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Sleep Disorders and Headaches

Posted by Lara Rintoul on

The most common sleep problems that are associated with headaches are sleep apnea, sleep deprivation, and insomnia. In fact, 90% of people with sleep apnea reported to stop having morning headaches after starting CPAP therapy. 

Patients who suffer from sleep apnea have partially or completely blocked airways during sleep. In result, this closure reduces the amount of oxygen that gets transported to the brain. This reduction of oxygen is what causes vascular headaches. Vascular headaches are usually located in the frontal areas but can also involve the entire head.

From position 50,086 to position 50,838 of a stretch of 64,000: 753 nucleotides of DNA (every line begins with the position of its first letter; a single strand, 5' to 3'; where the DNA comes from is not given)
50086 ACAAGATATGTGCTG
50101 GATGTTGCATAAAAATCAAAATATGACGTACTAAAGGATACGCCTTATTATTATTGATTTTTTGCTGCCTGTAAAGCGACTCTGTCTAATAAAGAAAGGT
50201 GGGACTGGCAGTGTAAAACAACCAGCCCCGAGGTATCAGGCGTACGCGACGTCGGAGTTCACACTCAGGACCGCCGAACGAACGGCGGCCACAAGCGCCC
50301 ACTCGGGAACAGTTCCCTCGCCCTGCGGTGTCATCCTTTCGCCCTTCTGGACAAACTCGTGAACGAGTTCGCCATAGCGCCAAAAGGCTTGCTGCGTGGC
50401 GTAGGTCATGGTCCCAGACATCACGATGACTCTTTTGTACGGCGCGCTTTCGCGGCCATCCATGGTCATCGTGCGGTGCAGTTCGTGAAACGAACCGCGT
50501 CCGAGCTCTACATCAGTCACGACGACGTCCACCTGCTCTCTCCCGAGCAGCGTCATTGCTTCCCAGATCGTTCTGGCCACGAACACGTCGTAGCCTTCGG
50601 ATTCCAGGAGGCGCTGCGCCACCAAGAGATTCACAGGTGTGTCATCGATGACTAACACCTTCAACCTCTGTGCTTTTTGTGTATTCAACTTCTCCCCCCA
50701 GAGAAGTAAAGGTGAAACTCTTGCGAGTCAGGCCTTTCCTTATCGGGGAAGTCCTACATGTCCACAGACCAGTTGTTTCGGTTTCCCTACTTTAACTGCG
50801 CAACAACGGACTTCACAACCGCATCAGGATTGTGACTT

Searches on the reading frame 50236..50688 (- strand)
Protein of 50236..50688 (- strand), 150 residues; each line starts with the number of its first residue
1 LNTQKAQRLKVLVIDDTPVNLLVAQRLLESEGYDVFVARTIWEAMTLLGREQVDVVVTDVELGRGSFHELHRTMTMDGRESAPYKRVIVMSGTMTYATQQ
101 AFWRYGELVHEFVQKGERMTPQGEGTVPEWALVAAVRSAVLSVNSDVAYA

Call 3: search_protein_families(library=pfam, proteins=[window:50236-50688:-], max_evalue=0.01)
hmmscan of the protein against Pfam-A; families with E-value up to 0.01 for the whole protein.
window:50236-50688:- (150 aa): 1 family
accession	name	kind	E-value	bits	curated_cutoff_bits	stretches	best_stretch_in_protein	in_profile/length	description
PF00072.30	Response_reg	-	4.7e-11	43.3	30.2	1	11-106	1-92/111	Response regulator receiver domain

Another effect of sleep apnea is the inability to get enough REM sleep. This is the deepest stage of sleep. Not getting enough REM sleep can trigger migraines due to the neurotransmitter or chemical system in the brain along with hormonal influences. Headaches linked to the REM cycle are called cluster headaches. Cluster headaches are usually on one side of the head and accompanied by nasal stuffiness and teary eyes. 

Insomnia (difficulty falling asleep or staying asleep) is another sleep disorder that leads to headaches. Insomnia leads to irritability and ultimately stress, which is the most common migraine trigger.

The unfortunate connection between sleep apnea and frequent headaches is gradual brain damage. In order to prevent hypertension, depression, or stroke, it is best to treat these headaches and/or sleep apnea. If you are someone who experiences frequent headaches, do not hesitate to contact CanSleep Services to get tested for sleep apnea. 


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